Keeping the conversation real

I have recently begun back channeling in my 5/6 classroom.  Back channeling is where you provide a space to allow a conversation to carry on, usually whilst you are teaching or throughout a lesson.  It allows a real time conversation to occur while you are teaching.

I used the Community Chat application on the Ultranet (Victorian Department of Education’s Virtual Learning Environment). This is a great space to use as it is in a walled garden but if you are not a VIctorian teacher you can still back channel through spaces such as Today’s Meet, Edmodo or Chatzy where you can set up a private room and students do not need to sign up to be involved.

Before beginning our first chat we discussed online safety and the importance to read over what we have written before hitting the send button.  Children were aware that once you post a comment it can not be taken back and they should check that what they mean to get across is actually what is written.  They also understood that there is no private conversation and everyone can see what you write.

At first I gave students an opportunity to just chat.  And I admit there wasn’t much of that!  Plenty of one word responses or questions such as ‘Hello?’ or ‘Cool’ but it didn’t take long for kids to extend these to ‘I love nachos’ and ‘I am so cool!’  Yes – I realised there was a little bit of work to do first!

chat roomphoto © 2005 doug wilson | more info (via: Wylio)

How does back channelling look in your classroom?

The next time I used it I gave students a task – to listen to the story I was reading and ask a question about the text.  The great thing about this was that other students started to answer these questions.  And all while I was busy reading a book!

Don’t get me wrong, there was still some chat about how much they loved Justin Beiber or how much they disliked Justin Beiber but after using back channelling with a group of adults recently I noticed a lot of discussion about favourite football teams!

But what was happening, was a great opportunity for students to ask questions that could be answered in real time. They didn’t have to wait for me to finish.  They could share their thoughts and respond to ideas as I was reading.  And I could then see all of this at the end of the lesson and follow up on anything I needed to.  Even students who don’t usually like to share were joining in.

We now use back channeling every time we read and I have loved seeing how the conversation behind the book is developing.  Of course there is still a fair bit talk about nachos but I see this disappearing.  I look forward to using more back channeling in the classroom.

Have you used back channeling?

What does back channeling look like in your classroom?


I was introduced to Wallwisher early last year but have not really had a chance to use it in the classroom.  In the last couple of months I have certainly made up for that!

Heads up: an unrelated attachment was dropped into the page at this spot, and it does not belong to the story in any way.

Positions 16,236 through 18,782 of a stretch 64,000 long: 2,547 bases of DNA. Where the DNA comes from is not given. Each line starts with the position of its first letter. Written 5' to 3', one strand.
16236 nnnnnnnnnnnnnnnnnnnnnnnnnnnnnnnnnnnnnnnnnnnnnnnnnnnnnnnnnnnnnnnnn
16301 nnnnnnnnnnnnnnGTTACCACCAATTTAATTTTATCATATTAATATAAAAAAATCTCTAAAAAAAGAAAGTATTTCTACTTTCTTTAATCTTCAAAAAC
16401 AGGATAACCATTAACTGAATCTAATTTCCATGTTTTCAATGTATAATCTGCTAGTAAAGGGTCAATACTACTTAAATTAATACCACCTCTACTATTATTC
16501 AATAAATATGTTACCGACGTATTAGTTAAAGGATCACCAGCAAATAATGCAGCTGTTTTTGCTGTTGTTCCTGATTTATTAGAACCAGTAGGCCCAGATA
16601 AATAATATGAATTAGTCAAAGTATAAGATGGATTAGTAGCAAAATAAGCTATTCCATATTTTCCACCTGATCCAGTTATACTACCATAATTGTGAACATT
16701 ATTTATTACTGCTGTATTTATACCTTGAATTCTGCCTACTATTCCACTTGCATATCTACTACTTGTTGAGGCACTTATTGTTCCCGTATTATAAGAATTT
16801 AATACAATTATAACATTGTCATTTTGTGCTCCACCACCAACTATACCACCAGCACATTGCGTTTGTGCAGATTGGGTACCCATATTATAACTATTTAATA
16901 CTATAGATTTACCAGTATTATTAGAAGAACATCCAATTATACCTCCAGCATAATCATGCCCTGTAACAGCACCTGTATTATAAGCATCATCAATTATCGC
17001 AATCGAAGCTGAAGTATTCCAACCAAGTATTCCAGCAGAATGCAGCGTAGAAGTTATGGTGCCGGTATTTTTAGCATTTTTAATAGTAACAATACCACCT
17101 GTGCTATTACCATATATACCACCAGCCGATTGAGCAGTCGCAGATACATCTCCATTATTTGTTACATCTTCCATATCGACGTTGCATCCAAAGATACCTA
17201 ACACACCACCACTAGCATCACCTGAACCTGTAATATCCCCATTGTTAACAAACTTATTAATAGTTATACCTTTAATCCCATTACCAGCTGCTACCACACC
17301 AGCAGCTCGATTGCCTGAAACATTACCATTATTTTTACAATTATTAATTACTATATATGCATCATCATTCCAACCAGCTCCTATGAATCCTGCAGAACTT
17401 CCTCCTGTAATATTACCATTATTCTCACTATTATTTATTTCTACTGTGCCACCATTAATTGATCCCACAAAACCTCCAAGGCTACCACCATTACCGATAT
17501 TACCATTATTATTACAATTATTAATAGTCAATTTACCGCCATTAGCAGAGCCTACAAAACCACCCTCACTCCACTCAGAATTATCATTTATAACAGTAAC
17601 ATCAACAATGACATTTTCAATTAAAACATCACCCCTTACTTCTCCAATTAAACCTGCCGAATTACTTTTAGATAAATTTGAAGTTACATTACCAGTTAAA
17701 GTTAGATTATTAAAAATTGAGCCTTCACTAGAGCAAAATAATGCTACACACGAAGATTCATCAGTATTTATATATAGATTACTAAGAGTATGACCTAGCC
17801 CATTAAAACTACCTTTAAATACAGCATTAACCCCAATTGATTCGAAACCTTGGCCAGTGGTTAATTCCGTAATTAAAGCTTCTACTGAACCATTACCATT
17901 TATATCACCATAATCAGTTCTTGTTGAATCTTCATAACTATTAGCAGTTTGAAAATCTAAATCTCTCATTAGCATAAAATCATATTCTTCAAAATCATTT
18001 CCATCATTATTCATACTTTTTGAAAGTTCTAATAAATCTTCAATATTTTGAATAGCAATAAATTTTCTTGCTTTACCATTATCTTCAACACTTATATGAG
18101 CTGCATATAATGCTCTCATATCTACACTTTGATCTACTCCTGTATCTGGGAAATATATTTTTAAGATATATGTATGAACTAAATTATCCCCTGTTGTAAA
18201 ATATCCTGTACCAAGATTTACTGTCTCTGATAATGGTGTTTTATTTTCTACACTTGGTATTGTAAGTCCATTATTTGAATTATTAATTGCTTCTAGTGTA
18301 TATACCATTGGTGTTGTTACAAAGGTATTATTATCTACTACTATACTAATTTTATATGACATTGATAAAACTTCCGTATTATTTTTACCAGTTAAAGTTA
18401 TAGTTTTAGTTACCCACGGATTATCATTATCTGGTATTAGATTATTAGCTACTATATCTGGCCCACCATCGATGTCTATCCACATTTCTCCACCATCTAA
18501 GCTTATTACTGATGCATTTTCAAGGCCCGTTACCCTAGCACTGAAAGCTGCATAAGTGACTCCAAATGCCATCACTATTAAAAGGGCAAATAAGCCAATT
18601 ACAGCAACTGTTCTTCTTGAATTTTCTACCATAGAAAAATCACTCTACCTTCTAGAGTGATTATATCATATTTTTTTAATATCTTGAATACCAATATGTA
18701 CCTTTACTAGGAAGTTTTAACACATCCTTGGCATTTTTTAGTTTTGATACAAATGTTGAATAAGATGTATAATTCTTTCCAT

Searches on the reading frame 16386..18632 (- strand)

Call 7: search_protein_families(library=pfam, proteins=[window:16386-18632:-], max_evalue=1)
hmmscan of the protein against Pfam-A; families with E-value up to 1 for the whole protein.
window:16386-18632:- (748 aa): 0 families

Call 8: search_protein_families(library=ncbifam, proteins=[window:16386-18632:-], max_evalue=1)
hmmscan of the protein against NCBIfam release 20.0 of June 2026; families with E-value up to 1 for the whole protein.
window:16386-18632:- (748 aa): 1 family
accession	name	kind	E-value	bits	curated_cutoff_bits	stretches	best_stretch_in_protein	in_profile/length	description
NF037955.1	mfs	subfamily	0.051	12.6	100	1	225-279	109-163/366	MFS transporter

Wallwisher is an online notice board where people can add a series of ‘sticky notes.’


Using Wallwisher in the Classroom


This week we came up with a list of what we thought was the most important environmental issue facing our school.  By linking the Wallwisher page to our class blog, children used their net books to post a note in a few minutes and then we could look at the responses on the interactive white board instantly. Look at our Wallwisher here.


Have Wallwisher open during the lesson and children can add questions or statements about their learning.  During sharing time at the end of the lesson use Wallwisher to discuss learning and any problems.

Treasure Hunt

I often send children on treasure hunts for words with common spelling patterns.  Instead of writng these words on a poster we collate them on a Wallwisher.

Collate Work

Wallwisher has a fantastic feature where you can embed files to a post.  It is a great way to have children share favourite websites or links to Five Card Flickr Stories.


Use Wallwisher for reviews.  It is especially good at this time of the year with the Children’s book awards coming up. Have children review the different books. Or why not review how a term or theme has gone.

Goal setting

When setting goals at the start of the year children can post these on a Wallwisher. Come back to them at the end of each term to see how the children went.


Why not use it for suggestions in your school.  Perfect if you are trying to decide on a charity day for the Junior School Council.

Compliments Chart

Why not create a Wallwisher where people can post compliments about each other.

Matching it up

Create simple matching activities by writing the two matches on two notes and have children move these around to be together.  Try it with shapes and names, numbers and words or compound words.

Do you use Wallwisher?

Are you using Wallwisher for the first time?

Leave a comment and share how you have used it.